San Augustin

Leaving the Desert of Tatacoa, my next stop down south was San Augustin, a little village which main attractions is the landscape and the multiple archeological remains.

The trip was meant to take 5 hours but ended up as usual being 7 hours. We even had two military checks on the way, nothing too serious, some people get body checked and bag checked as well, some not, I believe it’s more about the exercise itself.

If I can add one tip about taking a bus at any latin american terminal: Never accept the offer of the first man who comes to you and tells there is a bus leaving right now to your destination. It’s true that there is a bus leaving now, BUT you don’t know if it’s direct or if it will stop 100 times along the road to pick up or leave people, and if the man stresses that it’s the ONLY one….it’s to fulfill his bus, so you will surely get the worst left seat. Best tip is just to avoid this person and take 10-15 min to choose the right bus company and ask at each office for related information.

Leaving Neiva (the main town closeby to the Desert), the souther we went, the greener, we passed through some really nice landscapes, overlooking the Rio Magdalena, which crosses almost the entire country. We will see a lot of cotton fields and diverse fruit crops.

Arriving in the late afternoon in San Augustin, the lonely planet and a lot of travelers recommended us a nice guesthouse/hostel a bit more uphill called “El Maco”, I can ensure anyone that this is surely the best place ever to stay for a couple of nights. My little cabaña was the loveliest ever, the staff is super friendly and the food served is delicious! A real quality, peaceful hostel in the nature just out of the village, runned by…a Swiss guy.

Here is my little cabaña on two floors (bottom floor is the bathroom) :

Cabana el Maco


Cabana el Maco

Cabana el maco

After enjoying a a great night of real sleep (i was soooo dreaming of this one after not sleeping well for weeks in noisy Bogota), we booked a jeep tour for the day, to overview a few archeological sites, but also a few natural spots worth to see. But as a first stop, we decided to have a bit of local feeling and have little walk at the local market.

Fruits and veggies stands

When sugar cane is being processed, this is the first step called “panela” at this stage there is nothing chemical yet added to create “sugar”. So it’s actually the best option to add “authentic none chemical sugar” to your coffee.


The meat is being presented very differently than back home in Europe 😉

Butcher at the market

Platano (the banana you have to cook in order to eat it).


Lots of different beans, here called “frijoles”, the best dish to make you fart all day.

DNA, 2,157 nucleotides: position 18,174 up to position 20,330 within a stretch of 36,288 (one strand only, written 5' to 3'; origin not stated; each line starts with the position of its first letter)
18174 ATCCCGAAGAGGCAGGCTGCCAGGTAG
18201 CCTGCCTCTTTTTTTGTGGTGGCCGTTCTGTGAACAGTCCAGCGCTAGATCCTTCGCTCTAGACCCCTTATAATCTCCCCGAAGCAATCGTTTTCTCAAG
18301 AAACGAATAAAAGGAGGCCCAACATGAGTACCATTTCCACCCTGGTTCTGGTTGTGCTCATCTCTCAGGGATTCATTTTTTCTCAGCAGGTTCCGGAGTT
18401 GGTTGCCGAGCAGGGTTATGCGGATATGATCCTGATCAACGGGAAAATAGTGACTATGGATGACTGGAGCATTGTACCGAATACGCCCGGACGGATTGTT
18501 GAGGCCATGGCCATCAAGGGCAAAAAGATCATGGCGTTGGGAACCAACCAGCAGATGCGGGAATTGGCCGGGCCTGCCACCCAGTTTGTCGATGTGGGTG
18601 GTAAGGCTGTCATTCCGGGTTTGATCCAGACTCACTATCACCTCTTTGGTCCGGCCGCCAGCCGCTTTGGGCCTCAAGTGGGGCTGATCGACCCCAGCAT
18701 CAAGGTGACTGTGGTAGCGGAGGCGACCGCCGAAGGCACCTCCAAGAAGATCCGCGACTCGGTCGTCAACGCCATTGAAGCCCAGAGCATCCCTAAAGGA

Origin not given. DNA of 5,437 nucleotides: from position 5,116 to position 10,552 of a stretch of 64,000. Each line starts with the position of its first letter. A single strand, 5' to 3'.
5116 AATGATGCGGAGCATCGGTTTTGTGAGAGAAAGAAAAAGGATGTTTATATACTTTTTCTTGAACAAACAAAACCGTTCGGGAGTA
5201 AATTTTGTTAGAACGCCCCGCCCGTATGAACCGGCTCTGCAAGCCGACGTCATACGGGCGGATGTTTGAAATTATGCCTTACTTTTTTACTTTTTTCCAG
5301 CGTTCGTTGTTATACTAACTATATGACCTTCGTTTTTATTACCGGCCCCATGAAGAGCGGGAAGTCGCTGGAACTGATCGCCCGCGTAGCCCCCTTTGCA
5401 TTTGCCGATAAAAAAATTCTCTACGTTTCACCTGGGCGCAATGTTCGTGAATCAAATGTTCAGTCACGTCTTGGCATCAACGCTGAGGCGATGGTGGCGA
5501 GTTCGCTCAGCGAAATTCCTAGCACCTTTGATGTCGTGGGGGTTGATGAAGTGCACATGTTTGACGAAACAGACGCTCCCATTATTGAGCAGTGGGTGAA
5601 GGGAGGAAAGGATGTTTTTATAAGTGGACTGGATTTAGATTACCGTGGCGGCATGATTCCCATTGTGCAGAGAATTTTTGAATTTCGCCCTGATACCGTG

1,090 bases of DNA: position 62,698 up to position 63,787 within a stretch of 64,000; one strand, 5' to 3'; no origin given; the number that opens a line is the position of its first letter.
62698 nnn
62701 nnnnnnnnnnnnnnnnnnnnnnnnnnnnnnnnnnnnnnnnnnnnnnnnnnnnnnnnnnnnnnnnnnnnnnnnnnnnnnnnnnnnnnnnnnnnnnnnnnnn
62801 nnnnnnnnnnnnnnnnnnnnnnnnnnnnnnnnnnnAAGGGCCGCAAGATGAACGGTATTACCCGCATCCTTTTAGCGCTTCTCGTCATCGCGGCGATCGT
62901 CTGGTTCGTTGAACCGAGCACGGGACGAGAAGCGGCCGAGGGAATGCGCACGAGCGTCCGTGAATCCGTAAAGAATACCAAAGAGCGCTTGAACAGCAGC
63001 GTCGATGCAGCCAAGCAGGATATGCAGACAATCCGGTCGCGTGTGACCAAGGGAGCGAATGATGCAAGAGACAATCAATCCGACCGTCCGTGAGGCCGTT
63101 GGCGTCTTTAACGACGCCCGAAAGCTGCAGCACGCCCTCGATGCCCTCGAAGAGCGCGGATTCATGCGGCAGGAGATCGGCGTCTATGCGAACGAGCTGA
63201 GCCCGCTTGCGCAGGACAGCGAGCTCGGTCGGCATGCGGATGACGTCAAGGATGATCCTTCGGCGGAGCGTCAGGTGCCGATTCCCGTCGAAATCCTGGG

Beans at the market

Colombia has some local tropical fruit that it’s not even worth trying to translate. Guanabana is one of them, and its delicious! You can usually have fresh fruit juices all over the country.

Tropical fruits

Maracuya, is the passion fruit, see the size of them here!!! HUGE!

And tomate de arbol, is a sweet fruit as well, also excellent in juice.

Tropical fruits

Our first stop in terms of tour, was the “Estretcho del Rio Magdalena” basically, the place unique place, where the river passes in a tight path of 2.2 meters. What’s more impressive, is that depending on the rain, the river can go up to 6 meters higher at this place.

Estrecho del Rio

Nearby the river a lot of butterflies joined themselves in the quest of some rare mineral I believe.


What has been really enjoyable is the landscape throughout our day trip, many small mounts with coffee plants, sugar cane and Lulo (another typical fruit from colombia).



Coffee plantations.

Coffee plants

Lulo plants.



We crossed many small villages around, and the main local school bus is this fancy one.

Local village bus

We also had the chance to see this 400 meters 3 waterfalls joined called El salto del Angel.


During this day we went to see a few archeological sites and the following day we will focus our morning discovery on the official Archeological site of San Augustin.



The spread of the sites is pretty wide but doesn’t bring more information from one place to another, this is unfortunate but the reality is that the archeologist haven’t found any written material to help us understand how these people used to live, what were their custom, their language, what represent exactly the statues and the tombs found. It’s all left to hypothesis.



My hypothesis for this one, maybe he’s ready to go to ski!?

Not sure there was some snow in this tropical region thousands of years ago…. but….who knows ?


San Augustin statues

This was an interesting side of Colombia, but unfortunately not very impressive, for the lack of information provided, and of course if you have just passed in Mexico and Guatemala, these statues and tombs remain of less interest.

From San Augustin, I will go back to Bogota for a couple of more job interviews, that will be a loooong 10-11 hour bus ride with Taxi Verdes (which I would not recommend).